During this time A. continues to develop his theory of electrolytic dissociation, as well as to study the osmotic pressure. (Osmotic pressure is a measure of the desire of two different solutions on either side of the membrane to equalize its concentration.) Van`t Hoff osmotic pressure expressed by the formula PV = iRT, where P is the osmotic pressure of the substance dissolved in a liquid; V - volume; R - pressure of any gas present; T - temperature and i - coefficient, which for gas is often equal to 1, and for solutions containing salts - more than 1 Van`t Hoff could not explain why changing the value of i, and the work of A. helped him to show that this factor may It is related to the number of ions in the solution.

In 1903, A. was awarded the Nobel Prize in Chemistry "in recognition of special importance to his theory of electrolytic dissociation to the development of chemistry." Speaking on behalf of the Royal Swedish Academy of Sciences, Robert X. The Terneblad stressed that the theory of ion A. laid a good basis of electrochemistry, "allowing it to apply a mathematical approach." "One of the most important results of the theory of A., - said Terneblad - is the completion of the huge generalization, for which the first Nobel Prize in Chemistry was awarded to Van`t Hoff."

A scientist with a wide range of interests, AA conducted research in many areas of physics, published an article on ball lightning (1883) studied the effect of solar radiation on the atmosphere, looking for an explanation of this climate change, as the ice ages, tried to apply the theory to the study of physicochemical volcanic activity. In 1901 vmestes several of his colleagues, he confirmed the hypothesis of James Clerk Maxwell that cosmic radiation is putting pressure on the particles. A continued study of the problem and, using this phenomenon, attempted to explain the nature of the aurora borealis and the solar corona. He also suggested that in outer space thanks to the pressure of light can be transported spores and other living seeds. In 1902, A. began research in the field of immunochemistry - science, which never ceased to interest him for many years.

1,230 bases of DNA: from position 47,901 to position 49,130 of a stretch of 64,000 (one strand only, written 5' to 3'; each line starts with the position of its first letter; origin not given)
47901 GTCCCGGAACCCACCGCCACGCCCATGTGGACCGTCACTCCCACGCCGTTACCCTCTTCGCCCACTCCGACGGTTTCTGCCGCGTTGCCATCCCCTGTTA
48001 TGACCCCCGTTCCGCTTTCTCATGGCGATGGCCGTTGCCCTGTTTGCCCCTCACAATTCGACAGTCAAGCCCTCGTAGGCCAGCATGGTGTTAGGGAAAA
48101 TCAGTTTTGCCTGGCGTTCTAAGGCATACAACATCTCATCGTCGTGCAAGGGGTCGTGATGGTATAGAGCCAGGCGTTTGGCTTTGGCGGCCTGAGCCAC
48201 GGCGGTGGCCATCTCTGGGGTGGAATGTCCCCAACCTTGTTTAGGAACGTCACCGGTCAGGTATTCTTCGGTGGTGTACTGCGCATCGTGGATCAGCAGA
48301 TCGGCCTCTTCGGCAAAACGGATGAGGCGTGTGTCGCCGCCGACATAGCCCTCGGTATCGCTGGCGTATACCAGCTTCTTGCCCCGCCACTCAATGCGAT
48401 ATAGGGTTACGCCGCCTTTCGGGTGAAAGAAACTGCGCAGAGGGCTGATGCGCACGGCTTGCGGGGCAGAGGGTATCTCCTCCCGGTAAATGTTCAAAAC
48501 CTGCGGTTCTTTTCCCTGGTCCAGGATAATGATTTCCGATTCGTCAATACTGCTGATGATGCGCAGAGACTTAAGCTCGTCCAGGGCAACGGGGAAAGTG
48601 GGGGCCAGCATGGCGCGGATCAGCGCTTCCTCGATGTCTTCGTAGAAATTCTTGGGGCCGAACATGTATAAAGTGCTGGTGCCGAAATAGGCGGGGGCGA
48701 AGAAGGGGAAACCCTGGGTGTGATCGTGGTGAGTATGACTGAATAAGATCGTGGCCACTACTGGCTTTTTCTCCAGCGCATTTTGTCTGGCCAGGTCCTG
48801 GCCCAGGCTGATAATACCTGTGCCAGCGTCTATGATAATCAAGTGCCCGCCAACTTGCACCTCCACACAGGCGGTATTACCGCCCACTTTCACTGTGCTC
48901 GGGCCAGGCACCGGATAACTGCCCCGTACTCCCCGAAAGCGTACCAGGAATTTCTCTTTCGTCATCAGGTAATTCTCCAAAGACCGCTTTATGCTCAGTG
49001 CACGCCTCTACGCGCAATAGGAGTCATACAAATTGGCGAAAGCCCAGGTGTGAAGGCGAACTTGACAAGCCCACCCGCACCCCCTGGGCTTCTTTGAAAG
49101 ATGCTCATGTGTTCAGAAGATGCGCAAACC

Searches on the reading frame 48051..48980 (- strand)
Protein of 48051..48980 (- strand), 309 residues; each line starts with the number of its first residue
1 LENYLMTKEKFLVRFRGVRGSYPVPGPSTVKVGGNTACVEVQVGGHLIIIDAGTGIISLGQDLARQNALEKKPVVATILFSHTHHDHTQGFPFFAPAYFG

Once in 1905. A. resigned, left the University of Stockholm, he was appointed director of the physico-chemical Nobel Institute in Stockholm, and remained in that post until his death.

In 1894, Alexander married Sophia Rudbeck. They had a son. However, two years after their marriage broke up. In 1905 he married again - to Maria Iogansson, who bore him a son and two daughters. October 2, 1927 after a short illness A. died in Stockholm.

A. received many awards and titles. Among them: the Davy Medal of the Royal Society (1902), the first medal Willard Gibbs American Chemical Society (1911), Faraday Medal of the British Society of Chemistry (1914). He was a member of the Royal Swedish Academy of Sciences, a foreign member of the Royal Society and the German Chemical Society. A. was awarded honorary degrees from many universities, in Vol. H. Of Birmingham, Edinburgh, Heidelberg, Leipzig, Oxford and Cambridge.